The Ship That Might Be Built
The most interesting news in a while is that Titanic II is possibly back on again. A spokesman for Clive Palmer’s Blue Star Line told a newspaper that it will be built by late 2018. This follows a string of reports over the year that it was not on. Palmer has had problems getting Chinese investors, the shipyard in China appears reluctant, but worse is his spat with the Chinese government that would doom it completely. The recent news comes from a Middle Eastern news agency. That would suggest that perhaps Palmer is rounding up investors there and that it could be built there. China is already building its own Titanic replica for a theme park so they might not be interested in building one for Palmer. Will it be built? Many doubt it will and until actual construction begins all we have are words floating around the air.
The famous Krakatoa eruption occurred 132 years ago and still fascinates those who study volcanoes. What made this eruption remarkable were a couple of things. It was the first eruption that got instant media attention. Thanks to underwater telegraph cables, the world learned about the devastating eruptions of 26-27 Aug 1883 within hours. People forget that before there was an internet and telephones were still a marvel, it was the telegraph that alerted people to news and other things. Underwater cables, which used a particular rubber from Indonesia (then the Dutch East Indies) to protect them, made telegraph transmission faster than the old overland route that took a long while. The eruption pushed forward the science of volcanoes and their effects. It confirmed that small bits of volcanic matter thrust into the atmosphere (something that happened when Tambora erupted in 1815 causing the “Year Without A Summer” in the west) would hang around for a long time causing global effects. The massive pressure of the islands eruption was measured on barometers nearby and far, far away. The huge tsunami was also measured quite a distance away as well (though greatly reduced in strength in many cases). Krakatoa spurred more investigation into understanding how our world works geologically speaking. It came at a terrible price with over 36,000 dead.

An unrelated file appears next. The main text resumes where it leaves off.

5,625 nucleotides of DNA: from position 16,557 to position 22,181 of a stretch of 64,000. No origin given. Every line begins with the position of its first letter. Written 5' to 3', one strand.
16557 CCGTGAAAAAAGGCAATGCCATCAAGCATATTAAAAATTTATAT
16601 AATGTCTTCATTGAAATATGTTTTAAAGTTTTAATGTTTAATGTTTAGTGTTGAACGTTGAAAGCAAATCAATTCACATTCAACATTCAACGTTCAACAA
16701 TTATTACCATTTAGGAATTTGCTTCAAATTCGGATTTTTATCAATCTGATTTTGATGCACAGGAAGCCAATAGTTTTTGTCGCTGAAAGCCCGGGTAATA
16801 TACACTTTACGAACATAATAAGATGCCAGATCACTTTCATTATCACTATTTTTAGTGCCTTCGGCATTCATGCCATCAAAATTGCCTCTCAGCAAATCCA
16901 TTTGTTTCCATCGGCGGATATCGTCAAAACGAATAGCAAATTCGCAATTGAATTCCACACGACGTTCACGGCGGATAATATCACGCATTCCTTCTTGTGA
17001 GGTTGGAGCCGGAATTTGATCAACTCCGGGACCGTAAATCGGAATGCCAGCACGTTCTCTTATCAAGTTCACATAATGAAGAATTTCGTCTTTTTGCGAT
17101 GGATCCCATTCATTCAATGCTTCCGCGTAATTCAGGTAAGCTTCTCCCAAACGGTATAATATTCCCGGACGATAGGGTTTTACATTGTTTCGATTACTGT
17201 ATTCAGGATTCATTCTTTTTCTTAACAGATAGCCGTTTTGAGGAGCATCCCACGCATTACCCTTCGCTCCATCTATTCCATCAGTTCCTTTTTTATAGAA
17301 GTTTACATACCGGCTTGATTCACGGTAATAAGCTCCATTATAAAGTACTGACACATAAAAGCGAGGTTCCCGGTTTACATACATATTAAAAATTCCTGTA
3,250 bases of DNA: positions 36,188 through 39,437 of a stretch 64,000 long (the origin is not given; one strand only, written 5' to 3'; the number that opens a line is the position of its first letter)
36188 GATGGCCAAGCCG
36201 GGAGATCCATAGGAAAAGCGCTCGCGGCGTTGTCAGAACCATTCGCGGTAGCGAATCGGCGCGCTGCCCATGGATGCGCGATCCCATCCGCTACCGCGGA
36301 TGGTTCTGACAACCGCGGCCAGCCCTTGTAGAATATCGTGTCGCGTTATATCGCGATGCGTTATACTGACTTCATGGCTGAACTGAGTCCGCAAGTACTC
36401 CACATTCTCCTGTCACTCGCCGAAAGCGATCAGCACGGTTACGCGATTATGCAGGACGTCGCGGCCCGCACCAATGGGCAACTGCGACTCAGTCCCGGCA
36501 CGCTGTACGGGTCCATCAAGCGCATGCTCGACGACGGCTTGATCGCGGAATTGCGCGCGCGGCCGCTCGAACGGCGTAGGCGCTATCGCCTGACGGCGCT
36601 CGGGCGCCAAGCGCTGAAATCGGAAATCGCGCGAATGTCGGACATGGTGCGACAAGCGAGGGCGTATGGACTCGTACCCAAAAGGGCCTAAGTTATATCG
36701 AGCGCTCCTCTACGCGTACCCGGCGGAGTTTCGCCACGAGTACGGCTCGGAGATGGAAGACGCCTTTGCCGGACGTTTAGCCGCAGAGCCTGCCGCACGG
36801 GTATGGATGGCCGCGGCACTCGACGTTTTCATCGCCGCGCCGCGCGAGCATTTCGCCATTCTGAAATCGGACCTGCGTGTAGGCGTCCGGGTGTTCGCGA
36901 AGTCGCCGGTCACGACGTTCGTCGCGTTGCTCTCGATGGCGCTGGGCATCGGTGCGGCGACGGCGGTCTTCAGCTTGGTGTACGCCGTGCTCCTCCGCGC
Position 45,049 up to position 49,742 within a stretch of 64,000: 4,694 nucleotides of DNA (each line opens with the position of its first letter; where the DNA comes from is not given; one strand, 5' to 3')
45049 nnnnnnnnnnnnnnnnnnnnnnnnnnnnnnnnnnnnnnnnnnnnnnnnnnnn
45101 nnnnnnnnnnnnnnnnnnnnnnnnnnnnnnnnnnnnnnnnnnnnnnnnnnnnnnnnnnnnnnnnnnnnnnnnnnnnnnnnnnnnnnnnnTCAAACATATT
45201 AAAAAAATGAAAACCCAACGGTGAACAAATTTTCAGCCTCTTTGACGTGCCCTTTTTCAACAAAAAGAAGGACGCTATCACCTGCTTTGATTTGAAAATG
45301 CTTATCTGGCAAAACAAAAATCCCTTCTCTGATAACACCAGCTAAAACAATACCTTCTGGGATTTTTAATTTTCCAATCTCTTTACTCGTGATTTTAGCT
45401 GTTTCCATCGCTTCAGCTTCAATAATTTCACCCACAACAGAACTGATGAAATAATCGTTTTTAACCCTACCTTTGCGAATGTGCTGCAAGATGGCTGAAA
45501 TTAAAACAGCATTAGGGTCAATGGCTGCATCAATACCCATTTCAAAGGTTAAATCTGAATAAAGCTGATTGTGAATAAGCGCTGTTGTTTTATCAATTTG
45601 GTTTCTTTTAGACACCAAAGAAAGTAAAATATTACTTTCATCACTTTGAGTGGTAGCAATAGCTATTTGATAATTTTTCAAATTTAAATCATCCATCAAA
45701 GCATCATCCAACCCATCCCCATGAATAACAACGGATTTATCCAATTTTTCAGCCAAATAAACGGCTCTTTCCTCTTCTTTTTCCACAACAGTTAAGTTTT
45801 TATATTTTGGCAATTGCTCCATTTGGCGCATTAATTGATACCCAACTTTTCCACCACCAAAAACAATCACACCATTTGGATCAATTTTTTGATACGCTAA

Baseball Movie: The Natural(1984)
Bernard Malmud’s antihero story was transformed into a more positive story about its central character Roy Hobbs. The movie sought to create a wonderful mythological story with elements of Greek and Arthurian elements. When it was first released, it got mixed reviews from critics and baseball fans. I had a chance to view a new edition of the movie that has put back the scenes deleted from the theatrical run. This director’s edition adds a lot more depth to the movie (it has a lot more background information about Hobb’s). And the extras include interviews about the movie, the book it is based on, and other information most will like. It works. I thoroughly enjoyed this edition and cheered when Hobb’s hits the lights at the end of the movie.